Steroid sapogenin diosgenin is of significant interest due to its biological activity and synthetic application. A consecutive one-pot reaction of diosgenin, oxalyl chloride, arylacetylenes, and phenylhydrazine give rise to steroidal 1,3,5-trisubstituted pyrazoles (isolated yield 46–60%) when the Stephens–Castro reaction and heterocyclization steps were carried out by heating in benzene. When the cyclization step of alkyndione with phenylhydrazine was performed in 2-methoxyethanol at room temperature, steroidal α,β-alkynyl (E)-and (Z)-hydrazones were isolated along with 1,3,5-trisubstituted pyrazole and the isomeric 2,3,5-trisubstituted pyrazole. The consecutive reaction of diosgenin, oxalyl chloride, phenylacetylene and benzoic acid hydrazides efficiently forms steroidal 1-benzoyl-5-hydroxy-3-phenylpyrazolines. The structure of new compounds was unambiguously corroborated by comprehensive NMR spectroscopy, mass-spectrometry, and X-ray structure analyses. Performing the heterocyclization step of ynedione with hydrazine monohydrate in 2-methoxyethanol allowed the synthesis of 5-phenyl substituted steroidal pyrazole, which was found to exhibit high anti-inflammatory activity, comparable to that of diclofenac sodium, a commercial pain reliever. It was shown by molecular docking that the new derivatives are incorporated into the binding site of the protein Keap1 Kelch-domain by their alkynylhydrazone or pyrazole substituent with the formation of more non-covalent bonds and have higher affinity than the initial spirostene core.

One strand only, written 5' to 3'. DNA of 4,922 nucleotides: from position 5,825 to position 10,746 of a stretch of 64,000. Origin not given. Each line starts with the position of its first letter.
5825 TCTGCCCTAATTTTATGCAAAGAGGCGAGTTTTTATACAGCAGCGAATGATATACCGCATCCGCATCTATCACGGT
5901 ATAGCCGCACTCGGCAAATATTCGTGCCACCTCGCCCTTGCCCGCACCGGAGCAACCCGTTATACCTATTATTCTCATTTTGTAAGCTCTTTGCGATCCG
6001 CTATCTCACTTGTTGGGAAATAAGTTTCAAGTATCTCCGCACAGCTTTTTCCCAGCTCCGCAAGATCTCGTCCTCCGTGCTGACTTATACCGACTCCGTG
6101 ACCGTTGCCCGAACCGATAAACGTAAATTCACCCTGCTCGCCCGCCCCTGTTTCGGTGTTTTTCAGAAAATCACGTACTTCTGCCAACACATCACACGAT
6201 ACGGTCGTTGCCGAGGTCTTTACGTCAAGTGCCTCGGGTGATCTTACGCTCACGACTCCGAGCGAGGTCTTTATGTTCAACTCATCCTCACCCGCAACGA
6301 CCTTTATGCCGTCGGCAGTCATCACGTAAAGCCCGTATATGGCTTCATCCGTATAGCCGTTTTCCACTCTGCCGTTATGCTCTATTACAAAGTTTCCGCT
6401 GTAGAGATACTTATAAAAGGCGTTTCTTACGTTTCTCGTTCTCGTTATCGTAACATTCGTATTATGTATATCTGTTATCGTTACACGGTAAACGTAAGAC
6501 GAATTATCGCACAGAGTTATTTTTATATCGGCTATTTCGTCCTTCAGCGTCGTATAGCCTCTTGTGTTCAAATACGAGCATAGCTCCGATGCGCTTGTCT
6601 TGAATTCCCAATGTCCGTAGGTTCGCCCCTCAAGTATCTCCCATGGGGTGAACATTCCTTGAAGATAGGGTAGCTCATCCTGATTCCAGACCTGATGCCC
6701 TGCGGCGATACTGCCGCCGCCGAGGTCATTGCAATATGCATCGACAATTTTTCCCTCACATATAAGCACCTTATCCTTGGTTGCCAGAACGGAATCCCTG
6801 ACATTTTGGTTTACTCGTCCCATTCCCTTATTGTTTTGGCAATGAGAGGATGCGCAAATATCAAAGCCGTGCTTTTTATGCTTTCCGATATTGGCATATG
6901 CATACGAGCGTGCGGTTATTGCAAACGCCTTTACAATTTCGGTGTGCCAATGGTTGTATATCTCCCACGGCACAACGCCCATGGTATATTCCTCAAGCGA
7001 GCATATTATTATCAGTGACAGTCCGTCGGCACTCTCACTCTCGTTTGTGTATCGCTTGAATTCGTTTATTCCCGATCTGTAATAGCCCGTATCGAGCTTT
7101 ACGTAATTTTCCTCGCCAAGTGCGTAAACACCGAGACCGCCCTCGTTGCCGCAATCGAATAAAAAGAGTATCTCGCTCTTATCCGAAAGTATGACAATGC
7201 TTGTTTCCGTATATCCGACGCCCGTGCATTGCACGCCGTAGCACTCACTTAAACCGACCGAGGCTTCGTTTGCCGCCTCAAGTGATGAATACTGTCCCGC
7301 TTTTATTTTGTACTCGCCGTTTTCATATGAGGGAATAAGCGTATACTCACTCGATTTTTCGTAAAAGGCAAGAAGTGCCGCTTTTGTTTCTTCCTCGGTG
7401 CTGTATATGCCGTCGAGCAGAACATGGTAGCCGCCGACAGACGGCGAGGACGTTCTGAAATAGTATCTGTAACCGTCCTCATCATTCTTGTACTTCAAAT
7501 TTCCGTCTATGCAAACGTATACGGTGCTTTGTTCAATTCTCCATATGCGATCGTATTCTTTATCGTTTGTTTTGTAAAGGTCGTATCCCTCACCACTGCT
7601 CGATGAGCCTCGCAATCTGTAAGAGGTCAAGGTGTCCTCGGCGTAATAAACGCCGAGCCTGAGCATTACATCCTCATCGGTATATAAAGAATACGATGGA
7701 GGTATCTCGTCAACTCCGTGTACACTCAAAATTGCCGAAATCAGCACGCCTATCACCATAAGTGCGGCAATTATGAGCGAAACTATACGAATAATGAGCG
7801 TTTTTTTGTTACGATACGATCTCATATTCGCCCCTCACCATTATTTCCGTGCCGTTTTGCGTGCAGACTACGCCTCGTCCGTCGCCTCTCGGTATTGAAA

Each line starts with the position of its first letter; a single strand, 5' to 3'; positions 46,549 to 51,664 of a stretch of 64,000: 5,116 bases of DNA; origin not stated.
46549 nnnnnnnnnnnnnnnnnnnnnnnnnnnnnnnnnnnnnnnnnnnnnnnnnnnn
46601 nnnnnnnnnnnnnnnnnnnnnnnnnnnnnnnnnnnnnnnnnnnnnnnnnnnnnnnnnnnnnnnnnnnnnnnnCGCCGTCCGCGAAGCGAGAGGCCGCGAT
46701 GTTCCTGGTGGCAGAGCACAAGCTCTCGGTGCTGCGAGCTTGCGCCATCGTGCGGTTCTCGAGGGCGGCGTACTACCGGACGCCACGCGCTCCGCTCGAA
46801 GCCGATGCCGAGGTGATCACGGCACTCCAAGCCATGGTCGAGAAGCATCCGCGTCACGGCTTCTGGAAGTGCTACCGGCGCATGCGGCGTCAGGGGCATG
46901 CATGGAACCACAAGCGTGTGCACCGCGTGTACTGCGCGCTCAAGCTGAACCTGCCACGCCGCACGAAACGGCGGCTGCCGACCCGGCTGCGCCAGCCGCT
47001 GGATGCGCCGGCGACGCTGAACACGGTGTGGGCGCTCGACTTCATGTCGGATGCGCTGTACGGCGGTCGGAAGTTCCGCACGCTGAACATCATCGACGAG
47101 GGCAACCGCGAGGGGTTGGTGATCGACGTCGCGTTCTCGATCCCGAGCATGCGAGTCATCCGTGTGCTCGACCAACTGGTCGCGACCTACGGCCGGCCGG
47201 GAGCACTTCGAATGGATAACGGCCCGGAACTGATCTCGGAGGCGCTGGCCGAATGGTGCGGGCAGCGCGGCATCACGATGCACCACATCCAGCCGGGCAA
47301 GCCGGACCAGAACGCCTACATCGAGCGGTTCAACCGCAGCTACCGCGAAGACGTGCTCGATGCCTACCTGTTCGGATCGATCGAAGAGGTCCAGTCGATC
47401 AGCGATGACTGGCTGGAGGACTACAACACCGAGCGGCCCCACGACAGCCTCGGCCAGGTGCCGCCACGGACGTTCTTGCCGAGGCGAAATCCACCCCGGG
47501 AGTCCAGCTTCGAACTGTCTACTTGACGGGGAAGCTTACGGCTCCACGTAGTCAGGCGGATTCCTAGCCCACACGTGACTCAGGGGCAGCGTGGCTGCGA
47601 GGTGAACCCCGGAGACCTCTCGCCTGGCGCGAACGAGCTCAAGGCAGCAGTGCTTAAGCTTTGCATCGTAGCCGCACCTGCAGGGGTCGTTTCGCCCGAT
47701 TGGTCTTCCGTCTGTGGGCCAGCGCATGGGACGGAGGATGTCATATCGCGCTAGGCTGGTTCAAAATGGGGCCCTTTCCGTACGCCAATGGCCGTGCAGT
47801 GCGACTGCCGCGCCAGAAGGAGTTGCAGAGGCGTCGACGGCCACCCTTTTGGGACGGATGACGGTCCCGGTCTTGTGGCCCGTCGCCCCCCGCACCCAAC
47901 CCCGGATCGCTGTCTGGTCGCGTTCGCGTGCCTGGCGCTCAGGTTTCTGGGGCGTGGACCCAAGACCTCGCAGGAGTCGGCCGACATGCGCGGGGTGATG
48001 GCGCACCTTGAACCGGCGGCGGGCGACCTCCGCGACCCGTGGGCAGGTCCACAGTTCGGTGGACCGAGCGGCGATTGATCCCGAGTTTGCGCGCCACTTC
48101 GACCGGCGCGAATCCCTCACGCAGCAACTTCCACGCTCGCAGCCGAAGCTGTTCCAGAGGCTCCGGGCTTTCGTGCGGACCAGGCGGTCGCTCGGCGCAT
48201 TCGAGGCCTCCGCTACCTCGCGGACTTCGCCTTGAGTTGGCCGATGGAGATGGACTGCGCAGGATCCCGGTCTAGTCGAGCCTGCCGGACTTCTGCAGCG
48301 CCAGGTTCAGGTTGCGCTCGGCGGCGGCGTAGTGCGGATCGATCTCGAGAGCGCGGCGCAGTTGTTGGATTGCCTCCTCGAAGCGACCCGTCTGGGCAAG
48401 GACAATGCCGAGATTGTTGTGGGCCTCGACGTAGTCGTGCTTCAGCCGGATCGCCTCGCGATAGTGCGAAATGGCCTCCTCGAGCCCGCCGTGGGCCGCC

- Anti-inflammatory activity
- Multi-component synthesis
- Stephens–Castro reaction
- 1.06.CQ BIOCHEMISTRY & MOLECULAR BIOLOGY
- 1.04 CHEMICAL SCIENCES